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99 Bottles

Samuel Adams’ Single Batch series: 4 great beers in 22-ounce bottles

The beers are craft-brewer perfection

STEVE GREENLEE/GLOBE STAFF

The Boston Beer Co., the nation’s largest craft brewer, has a reputation as a maker of gateway craft beers: You try a Samuel Adams Boston Lager or Winter Lager, and then maybe you move on to something more aggressive, something more exciting - something from the likes of Founders, Stone, or Oskar Blues.

But Sam Adams has innovated more than just about any other craft brewer in the past year - introducing the champagne-like Infinium, a collaboration with Weihenstephan, the oldest brewery in the world; rolling out the Latitude 48 IPA Deconstructed variety pack that showcased five different varieties of hops; and adding an excellent Belgian stout, Thirteenth Hour, to its Barrel Room Collection of wood-aged Belgian beers.

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Sam’s not done. Now the brewery has unveiled its Single Batch series, comprising bold, strong beers bottled in 22-ounce bombers.

The Single Batch beers - which include a red IPA, a double IPA, a chocolate chili bock, and an oaked blonde barleywine, each of which sells for $5 to $7 a bottle - are among the most daring products Sam Adams has released. And here’s another surprise, craft beer fans: Every one of them is aggressive and outstanding.

In some ways, the Single Batch beers seem like Sam’s answer to the more recent wave of craft brewers that make their names on high-alcohol, hyper-hopped imperial ales. Suggest that to Sam Adams founder Jim Koch, though, and you can almost hear him wince.

“Hops have always been a big part of what we’re doing,’’ says the Boston Beer Co. chairman. “But I think it’s fair to say that we’ve always tried to use them in a balanced way.’’

The Single Batch series, he says, grew out of the experimentation that goes on constantly at Samuel Adams.

“We’ve always made unique and special beers, often just for ourselves,’’ he says. “In any given year, there are probably several dozen beers we make that we don’t release. I think the craft beer drinker has evolved to a point where we shouldn’t be keeping these things in the brewery. We should be putting them out.’’

When I visited Sam Adams’s Jamaica Plain headquarters two years ago to taste its new Belgian ales, Koch told me that the brewers there had recently tried to make a chocolate bock brewed with chilies - but that it was so bad they dumped the batch. The brewers kept experimenting, though, and that beer evolved into the Vixen, one of the beers in the Single Batch series. It won the silver medal in the chocolate beer category at this fall’s Great American Beer Festival.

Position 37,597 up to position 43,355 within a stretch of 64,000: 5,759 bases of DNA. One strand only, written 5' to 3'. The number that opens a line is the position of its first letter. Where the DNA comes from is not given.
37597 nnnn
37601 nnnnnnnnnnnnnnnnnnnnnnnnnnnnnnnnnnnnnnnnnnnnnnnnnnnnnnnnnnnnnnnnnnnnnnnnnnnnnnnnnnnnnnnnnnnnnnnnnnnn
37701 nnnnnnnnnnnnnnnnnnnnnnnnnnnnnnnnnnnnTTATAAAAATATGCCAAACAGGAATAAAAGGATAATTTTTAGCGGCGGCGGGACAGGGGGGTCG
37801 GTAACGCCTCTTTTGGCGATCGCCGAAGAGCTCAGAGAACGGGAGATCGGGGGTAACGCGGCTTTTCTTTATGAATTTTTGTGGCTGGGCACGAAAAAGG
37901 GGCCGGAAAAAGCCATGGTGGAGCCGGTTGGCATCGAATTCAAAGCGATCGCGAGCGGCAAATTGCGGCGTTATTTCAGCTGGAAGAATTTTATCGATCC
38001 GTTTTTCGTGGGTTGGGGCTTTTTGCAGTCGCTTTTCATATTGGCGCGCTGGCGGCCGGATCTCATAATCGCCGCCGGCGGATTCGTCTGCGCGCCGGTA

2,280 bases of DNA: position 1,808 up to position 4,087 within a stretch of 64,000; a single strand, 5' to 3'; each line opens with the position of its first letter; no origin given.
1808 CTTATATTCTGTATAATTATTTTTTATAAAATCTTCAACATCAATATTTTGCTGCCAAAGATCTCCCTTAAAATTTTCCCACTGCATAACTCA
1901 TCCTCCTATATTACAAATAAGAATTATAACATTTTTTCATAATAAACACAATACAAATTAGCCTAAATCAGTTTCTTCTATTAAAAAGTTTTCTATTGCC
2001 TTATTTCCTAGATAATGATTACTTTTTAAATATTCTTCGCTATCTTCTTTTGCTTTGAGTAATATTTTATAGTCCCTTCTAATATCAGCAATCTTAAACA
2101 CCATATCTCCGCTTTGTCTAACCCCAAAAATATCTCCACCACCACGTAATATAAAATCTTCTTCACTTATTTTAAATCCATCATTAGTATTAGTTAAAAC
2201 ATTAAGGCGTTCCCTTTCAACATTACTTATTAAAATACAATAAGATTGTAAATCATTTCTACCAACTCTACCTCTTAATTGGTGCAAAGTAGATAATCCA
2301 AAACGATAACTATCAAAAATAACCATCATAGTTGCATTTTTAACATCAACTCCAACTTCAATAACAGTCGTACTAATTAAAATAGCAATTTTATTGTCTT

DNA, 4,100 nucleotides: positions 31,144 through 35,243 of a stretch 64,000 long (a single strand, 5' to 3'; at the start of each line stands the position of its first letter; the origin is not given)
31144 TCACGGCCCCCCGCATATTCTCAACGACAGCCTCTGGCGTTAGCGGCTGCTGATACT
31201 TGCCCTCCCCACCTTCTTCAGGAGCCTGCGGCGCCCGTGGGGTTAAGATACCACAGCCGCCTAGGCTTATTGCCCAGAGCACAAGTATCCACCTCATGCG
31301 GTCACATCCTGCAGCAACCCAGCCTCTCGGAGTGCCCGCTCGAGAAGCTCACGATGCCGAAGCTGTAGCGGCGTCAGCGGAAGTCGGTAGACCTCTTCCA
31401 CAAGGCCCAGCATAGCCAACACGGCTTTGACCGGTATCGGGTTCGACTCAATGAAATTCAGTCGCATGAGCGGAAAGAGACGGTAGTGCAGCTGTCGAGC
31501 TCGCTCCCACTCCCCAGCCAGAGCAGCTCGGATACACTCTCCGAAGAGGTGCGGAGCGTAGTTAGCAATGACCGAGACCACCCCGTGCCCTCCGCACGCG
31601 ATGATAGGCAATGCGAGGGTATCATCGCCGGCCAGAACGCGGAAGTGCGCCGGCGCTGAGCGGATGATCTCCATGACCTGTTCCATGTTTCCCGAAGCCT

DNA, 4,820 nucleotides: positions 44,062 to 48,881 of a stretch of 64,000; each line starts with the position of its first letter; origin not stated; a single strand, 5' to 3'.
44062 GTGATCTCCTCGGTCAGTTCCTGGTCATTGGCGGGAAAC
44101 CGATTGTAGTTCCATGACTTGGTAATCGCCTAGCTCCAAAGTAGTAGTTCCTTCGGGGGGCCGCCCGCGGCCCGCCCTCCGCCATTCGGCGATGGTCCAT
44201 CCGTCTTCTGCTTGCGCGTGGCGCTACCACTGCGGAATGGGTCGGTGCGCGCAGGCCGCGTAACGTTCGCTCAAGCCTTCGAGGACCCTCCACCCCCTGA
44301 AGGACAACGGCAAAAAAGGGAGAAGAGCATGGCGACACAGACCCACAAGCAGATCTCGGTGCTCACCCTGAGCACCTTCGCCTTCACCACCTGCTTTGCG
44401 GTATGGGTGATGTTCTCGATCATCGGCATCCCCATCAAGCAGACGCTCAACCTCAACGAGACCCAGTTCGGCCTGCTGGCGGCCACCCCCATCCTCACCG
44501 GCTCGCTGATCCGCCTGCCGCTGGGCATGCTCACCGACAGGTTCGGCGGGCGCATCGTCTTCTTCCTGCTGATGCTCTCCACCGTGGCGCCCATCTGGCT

“We’d been making it for years, and it never was really harmonious,’’ Koch says. “It showcased a lot of heat, but to me the heat wasn’t integrated artfully. But I’m delighted with the Vixen. There’s nothing else like it.’’

Koch says more Single Batch beers will likely be on the way, but he’s not sure whether any of the four produced in the first go-around will be back. “We’ll have to gauge the reaction,’’ he says. “I’d be surprised if all four of them were released again, but I’d also be surprised if none of them were released again.’’

Here’s a closer look at the first four:

The Vixen: A chocolate chili bock that’s 8.5 percent alcohol by volume, the Vixen is a pan-global beer, brewed with chilies from Mexico, cocoa nibs from Ecuador, and cinnamon from southeast Asia. Almost black with a hint of ruby and a creamy tan head, the Vixen boasts a malt-heavy aroma of chocolate and spices - but not cinnamon, oddly enough. It doesn’t taste like cinnamon, either. Chocolate is the dominant accent, the overriding theme.

Tasman Red: Sam Adams calls this a red IPA, but craft beer drinkers will probably want to think of it as a hoppy amber ale, along the lines of Oskar Blues G’Knight or Troegs Nugget Nectar, with just a tad less alcohol (6.75 percent ABV). Deep amber, almost opaque, Tasman Red pours with a fluffy, off-white head. Citrusy, piney hops - nearly a double IPA level of hops - spill forth on the aroma. Well balanced with a hefty malt backbone, this is an intensely satisfying beer.

Third Voyage: A double IPA with 8 percent ABV and more than 90 International Bitterness Units, Third Voyage is a multidimensional imperial India pale ale, not just a bitter hop bomb. Amber-orange with a plush cafe au lait head, it smells earthy and piney, with a lot of citrus, particularly oranges, in there as well. Does the world need another double IPA? Maybe.

Griffin’s Bow: This is the strangest beer in the series and almost my personal favorite. Not only is it the only oaked blonde barleywine I’ve ever had, but it’s the only blonde barleywine I’ve ever had. (Three Floyds Brewing, which does not distribute in Massachusetts, also makes one.) Golden amber with little head, Griffin’s Bow packs a lot of punch: 11.5 percent ABV. The aroma is uniquely pleasing and pungent: grapefruit, pineapple, coconut, honey, oak, and flowering trees. It sort of tastes like a pina colada, but without the sweetness. I’ve never had anything quite like this audacious, seductive brew.

Steve Greenlee can be reached at greenlee@globe.com. Follow him on Twitter @SteveGreenlee.
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